This past week saw Anaheim and New Jersey make a significant hockey trade if not a true blockbuster.  The Ducks sent right-handed defenseman Sami Vatanen and a conditional pick to the Devils in exchange for Adam Henrique, Joseph Blandisi and a third round pick in the 2018 NHL Draft.  The move was a much-needed improvement on the back end for the Devils, who are one of the surprises of the early season.  As for the Ducks, with Ryan Getzlaf and Ryan Kesler still out, Henrique can help at center and, when they return, he can provide forward depth.

Who is next?

Well, the name that seemed to be coming up repeatedly during the past week was Pittsburgh’s Ian Cole.  The left-handed defenseman was a healthy scratch and several sources had stated that his relationship with Mike Sullivan had been rocky, leading the Pens to consider a trade.  However, their asking price may be higher than what a willing buyer will give them for Cole—Pittsburgh is still seeking an improvement at center for their third line after Riley Sheahan has failed to impress.  Toronto is a destination that has been mentioned with Tyler Bozak falling out of favor and the Leafs wanting to upgrade their defense, but to this point nothing seems imminent.

The Edmonton Oilers have also been frequently mentioned in trade rumors.  While Ryan Nugent-Hopkins name has probably been mentioned the most, more recently the Oilers have been mentioned in connection with smaller trades that might see them shipping out the likes of Pat Maroon.  It is hard to see how Maroon would produce the sort of return that might get the Oilers back into contention in the Western Conference.

Another name that has been brought up repeatedly is Evander Kane.  Buffalo is one of the few teams clearly out of the hunt at this early date, but it seems most likely they will wait until the deadline to move Kane when they might extract the highest possible return for the wing, who will be a free agent this summer.

December 3 – Day 60 – Make it a Dallas double

I don’t mean to be a Negative Nancy, but Sundays during football season can be a real struggle for a hockey blogger.

The problem is the league doesn’t schedule too many games while they have major competition. The NHL is used to working with the NBA (heck, 11 arenas are used by both leagues, and Carolina’s PNC Arena is also N.C. State’s home court), but the NFL has a special talent for attracting everyone’s attention (just ask your preacher!).

Oh well, there’s only 10 more Sundays until the Super Bowl, then it’ll all be behind us. Thanks for reading my tangent.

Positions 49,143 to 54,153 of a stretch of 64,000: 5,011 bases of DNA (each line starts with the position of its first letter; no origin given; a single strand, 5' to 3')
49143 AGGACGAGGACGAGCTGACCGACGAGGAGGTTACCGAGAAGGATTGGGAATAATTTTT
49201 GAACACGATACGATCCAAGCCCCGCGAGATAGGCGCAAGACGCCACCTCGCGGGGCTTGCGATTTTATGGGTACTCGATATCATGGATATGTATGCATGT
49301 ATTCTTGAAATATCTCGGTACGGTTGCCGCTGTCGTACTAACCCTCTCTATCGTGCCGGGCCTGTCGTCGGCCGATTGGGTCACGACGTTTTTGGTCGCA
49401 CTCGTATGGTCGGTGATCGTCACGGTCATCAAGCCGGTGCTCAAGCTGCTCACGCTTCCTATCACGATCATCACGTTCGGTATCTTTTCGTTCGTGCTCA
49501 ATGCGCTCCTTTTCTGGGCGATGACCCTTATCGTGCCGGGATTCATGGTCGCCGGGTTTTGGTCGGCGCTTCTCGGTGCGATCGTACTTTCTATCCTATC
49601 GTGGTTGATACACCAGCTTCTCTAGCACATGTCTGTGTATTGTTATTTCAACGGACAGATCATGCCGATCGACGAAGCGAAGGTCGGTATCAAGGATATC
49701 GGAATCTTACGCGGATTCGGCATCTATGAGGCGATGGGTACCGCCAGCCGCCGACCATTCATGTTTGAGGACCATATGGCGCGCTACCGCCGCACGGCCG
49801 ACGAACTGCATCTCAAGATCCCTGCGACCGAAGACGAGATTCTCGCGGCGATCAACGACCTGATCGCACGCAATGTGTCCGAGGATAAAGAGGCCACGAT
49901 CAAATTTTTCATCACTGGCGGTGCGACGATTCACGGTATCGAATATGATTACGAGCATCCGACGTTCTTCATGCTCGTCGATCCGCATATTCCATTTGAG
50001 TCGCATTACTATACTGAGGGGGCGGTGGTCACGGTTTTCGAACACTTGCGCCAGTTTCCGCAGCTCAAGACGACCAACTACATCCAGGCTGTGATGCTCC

Anyways, there’s four games on today’s schedule, starting with a pair (Los Angeles at Chicago [NHLN] and Ottawa at Winnipeg [SN/TVAS]) at 7 p.m. Tonight’s co-nightcaps (Arizona at Vegas and Dallas at Colorado) don’t wait long to drop the puck, as they’re slated to get underway an hour later at 8 p.m. All times Eastern.

Folks, we have a problem: since I try my hardest to not repeat teams within the span of two or three days, that technically would leave us with only two games to choose from tonight.

Except, the Senators-Jets and Coyotes-Golden Knights games don’t look like they’ll be very… good. At least 12 points separate the competing clubs in both these matchups.

Therefore, it looks like we’re going to have to break my rule, but are we going to watch the Kings-Blackhawks rivalry or what looks to be the most competitive game of the day according to the standings?

 

I just don’t have it in me to feature Chicago for the 11th time this season – especially while it sits outside playoff position. Maybe Probably next Sunday, Hawks fans.

Like I said yesterday, a big part of 15-10-1 Dallas’ four-game winning streak is its success on the defensive end. Since November 24 (a.k.a. since American Thanksgiving), the Stars have allowed only nine goals against, the (t)third-fewest in the NHL in that time.

Let’s jump a little deeper into this topic and talk about Dallas’ penalty kill.

For the entire season, the Stars have already stopped 84.2 percent of opposing power plays to be ranked (t)fourth-best in the NHL, but they’ve been even better over this four-game run by killing 86.7 percent of penalties (the [t]sixth-best effort since November 24).

Even though G Ben Bishop‘s .882 save percentage while the Stars have been shorthanded since American Thanksgiving has been only average, he’s been aided by the stellar play of D Greg Pateryn, who leads the team during this run with four shorthanded blocks, and the entire kill team. With the Avalanche converting only 19.8 percent of their power plays for the season (15th-best in the NHL), the Stars should be able to keep Colorado’s special teams contained.

Of note for the Stars is that Bishop will probably not draw the start this evening having led Dallas to a 3-2 shootout victory last night against the Blackhawks. Instead, 2-3-1 G Kari Lehtonen and his .897 save percentage will probably earn his sixth start of the season.

Speaking of the 12-10-2 Avs, it seems like the wheels are starting to come off like many prediccted this preseason. Since trading F Matt Duchene on November 5, the Avs have earned a measly 4-5-2 record that falls squarely at the feet of the offense, which has managed only 33 goals in 11 games played (the [t]10th-fewest in the league in that time).

What’s frustrating about this slump for the Avs is they know they’re capable of so much more. After all, Colorado does average an eighth-best 3.17 goals-per-game.

The problem is that all of Colorado’s depth scoring has absolutely disappeared since making the trip to Stockholm, Sweden. Even though rookie F Alexander Kerfoot (5-6-11 since November 5), suspended LW Gabriel Landeskog (5-4-9 since then) and F Nathan MacKinnon (5-11-16 in that time) have all performed spectacularly in the past month, the biggest contributors behind them are two defensemen with a combined 13 points.